Tuesday, September 2 2014 12:29 AM EDT2014-09-02 04:29:46 GMT
McDonald's, Wendy's and other fast-food restaurants are expected to be targeted with acts of civil disobedience that could lead to arrests Thursday as labor organizers escalate their campaign to unionize...More >>
McDonald's, Wendy's and other fast-food restaurants are expected to be targeted with acts of civil disobedience that could lead to arrests Thursday as labor organizers escalate their campaign to unionize the...More >>
Tuesday, September 2 2014 12:25 AM EDT2014-09-02 04:25:16 GMT
It's a crime that continues to generate anger and disbelief in Montgomery and beyond- the destruction of the home of Civil Rights icon Rosa Parks. The case took center stage this Labor Day at an annualMore >>
The community is uniting to help catch the criminals who desecrated a piece of Montgomery history. The vandalism of Rosa Parks' home angered many across the city and hundreds have donated in an effort to help find those responsible. Crimestoppers is hoping a bigger reward will crack the case.More >>
Jackson, Mississippi television station WLBT-TV is reporting that the suspect in the kidnapping of 6-year-old Jashayla Hopson from an area elementary school is a former teacher and coach and is the mother of University of Alabama basketball player Devonta Pollard.
Jesse Mae Pollard, 54, of Northport, AL, who was arrested Wednesday, appeared in federal court in Jackson Thursday afternoon. She is charged with kidnapping and was denied bond.
According to a criminal complaint, Jesse Pollard was questioned by investigators at her Alabama home Tuesday evening about a dispute she had with Jashayla's mother. The complaint doesn't say what the dispute was about.
According to the complaint, Jashayla said she was picked up from school by a woman she didn't know who was named "Jocelyn." Jashayla said Jocelyn led her to a car with a baby and woman identified as "Jesse Mae" inside. The group stopped at a gas station where Jocelyn got out and another woman wearing a pink shirt got into the vehicle.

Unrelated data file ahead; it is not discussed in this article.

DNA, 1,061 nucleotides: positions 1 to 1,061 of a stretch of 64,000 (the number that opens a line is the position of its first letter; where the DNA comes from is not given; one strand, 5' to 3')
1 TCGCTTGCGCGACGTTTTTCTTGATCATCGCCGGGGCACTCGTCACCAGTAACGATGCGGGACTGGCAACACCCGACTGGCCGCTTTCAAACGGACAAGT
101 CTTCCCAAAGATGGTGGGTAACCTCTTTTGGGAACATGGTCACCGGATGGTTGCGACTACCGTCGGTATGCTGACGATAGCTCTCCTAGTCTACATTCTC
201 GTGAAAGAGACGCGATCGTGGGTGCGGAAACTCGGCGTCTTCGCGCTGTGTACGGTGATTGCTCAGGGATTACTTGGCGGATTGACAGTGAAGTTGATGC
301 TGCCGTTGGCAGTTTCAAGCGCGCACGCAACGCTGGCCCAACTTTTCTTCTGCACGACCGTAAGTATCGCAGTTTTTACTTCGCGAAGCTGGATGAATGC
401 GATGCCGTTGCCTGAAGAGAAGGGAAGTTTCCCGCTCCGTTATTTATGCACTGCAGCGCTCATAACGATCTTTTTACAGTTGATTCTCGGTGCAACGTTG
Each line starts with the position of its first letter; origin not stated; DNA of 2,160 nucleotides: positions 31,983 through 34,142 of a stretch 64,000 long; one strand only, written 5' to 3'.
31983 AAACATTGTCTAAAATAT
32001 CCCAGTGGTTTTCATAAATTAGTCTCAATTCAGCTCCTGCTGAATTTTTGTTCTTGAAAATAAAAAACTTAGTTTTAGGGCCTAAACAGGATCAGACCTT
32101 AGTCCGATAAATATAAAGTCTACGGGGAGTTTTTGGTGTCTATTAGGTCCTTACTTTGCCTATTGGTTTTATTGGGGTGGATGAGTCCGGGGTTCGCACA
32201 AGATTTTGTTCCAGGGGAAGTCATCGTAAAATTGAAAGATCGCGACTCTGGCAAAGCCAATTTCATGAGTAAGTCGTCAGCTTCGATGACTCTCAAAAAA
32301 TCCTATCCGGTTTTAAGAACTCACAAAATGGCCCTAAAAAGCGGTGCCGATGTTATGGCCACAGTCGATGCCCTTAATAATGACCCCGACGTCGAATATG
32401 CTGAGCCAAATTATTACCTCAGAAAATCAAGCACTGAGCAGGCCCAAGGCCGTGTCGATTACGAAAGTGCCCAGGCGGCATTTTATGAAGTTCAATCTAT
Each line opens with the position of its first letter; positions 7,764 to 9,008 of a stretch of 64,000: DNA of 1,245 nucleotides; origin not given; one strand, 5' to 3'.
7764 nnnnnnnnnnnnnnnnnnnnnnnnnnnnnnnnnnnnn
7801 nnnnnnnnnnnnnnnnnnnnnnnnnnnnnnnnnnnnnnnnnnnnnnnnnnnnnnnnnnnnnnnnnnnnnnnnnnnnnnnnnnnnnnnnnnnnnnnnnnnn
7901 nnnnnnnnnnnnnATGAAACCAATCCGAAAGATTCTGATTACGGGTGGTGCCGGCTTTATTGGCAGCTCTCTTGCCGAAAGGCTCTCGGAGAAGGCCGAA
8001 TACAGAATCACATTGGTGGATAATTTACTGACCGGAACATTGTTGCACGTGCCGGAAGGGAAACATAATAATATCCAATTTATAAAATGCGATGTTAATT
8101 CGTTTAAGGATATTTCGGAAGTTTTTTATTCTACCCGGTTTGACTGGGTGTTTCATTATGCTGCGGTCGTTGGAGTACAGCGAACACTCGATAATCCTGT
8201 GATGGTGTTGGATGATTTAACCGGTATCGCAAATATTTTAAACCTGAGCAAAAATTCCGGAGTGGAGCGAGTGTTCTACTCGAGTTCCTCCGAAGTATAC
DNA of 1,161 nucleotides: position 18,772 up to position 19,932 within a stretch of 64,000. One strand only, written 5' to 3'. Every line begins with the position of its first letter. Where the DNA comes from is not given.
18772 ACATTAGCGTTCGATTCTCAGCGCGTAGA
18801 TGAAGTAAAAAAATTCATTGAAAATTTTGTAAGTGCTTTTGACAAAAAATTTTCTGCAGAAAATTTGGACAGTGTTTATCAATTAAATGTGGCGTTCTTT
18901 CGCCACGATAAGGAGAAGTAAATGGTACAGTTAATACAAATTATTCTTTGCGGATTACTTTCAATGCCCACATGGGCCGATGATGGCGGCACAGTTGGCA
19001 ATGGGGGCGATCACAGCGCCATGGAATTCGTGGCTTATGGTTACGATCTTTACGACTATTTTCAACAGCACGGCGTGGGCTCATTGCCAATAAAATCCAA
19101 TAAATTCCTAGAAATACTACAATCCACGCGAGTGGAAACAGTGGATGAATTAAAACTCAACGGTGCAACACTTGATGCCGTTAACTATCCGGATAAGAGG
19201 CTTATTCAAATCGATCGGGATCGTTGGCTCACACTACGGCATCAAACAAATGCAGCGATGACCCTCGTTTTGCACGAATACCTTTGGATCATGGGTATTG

Jashayla's family discovered she was missing when she did not get off the school bus Tuesday afternoon.
According to the complaint, Jashayla's mother received a text message on her cell phone just after 4 p.m. Tuesday that said "don't call the police I will call you later if you call the police you wont see her again." The text message came from a telephone that was purchased at a Walmart in Bessemer, AL. Surveillance video from the Walmart shows Pollard buying the phone around 3:24 p.m.
Jashayla's mother called the phone after receiving the text message and "heard only breathing on the other end." The latitude and longitude information related to the call indicated the phone was at the Walmart store. A short time later, the phone "hit" a phone tower in Vance, AL.
Other surveillance video shows Pollard with Jashayla at a Best Western hotel in Bessemer, AL, Tuesday night, according to the complaint. Jashayla was held in the hotel room overnight, but only the woman wearing the pink shirt stayed with her.
According to the complaint, on Wednesday morning, the woman in the pink shirt drove for "a period of time," and Jashayla was told to get out of the car and wait for her mother to pick her up.
Around 1:30 p.m. Wednesday, the Lauderdale County Sheriff's Department received a 911 call saying Jashayla was found in Enterprise, MS. She was taken to Rush Hospital in Meridian for observation.
An Amber Alert was issued for Jashayla Wednesday. Local, state and federal authorities were involved in the search for her. Her mother, Rochelle Ford, made an emotional plea for whoever took Jashayla to bring her home Wednesday morning.
"And whatever you want, I'll give it to you. If you bring me my baby back. I want my baby back," Ford pleaded. "And if it's me, take me, and bring my baby back."
Kemper County School District Superintendent Jackie Pollock said the district is launching an internal investigation into the abduction. He said the district has policies in place that address the issue of students being checked out of school.
"So, at this point we're basically conducting our internal investigation to make sure that those policies and procedures were followed, and we're looking to see at what point if there was a breach in policy and what took place," Pollock said. "At that point, we'll be able to determine if personnel were involved, and then of course, that will be a matter that we'll have to deal with and act accordingly."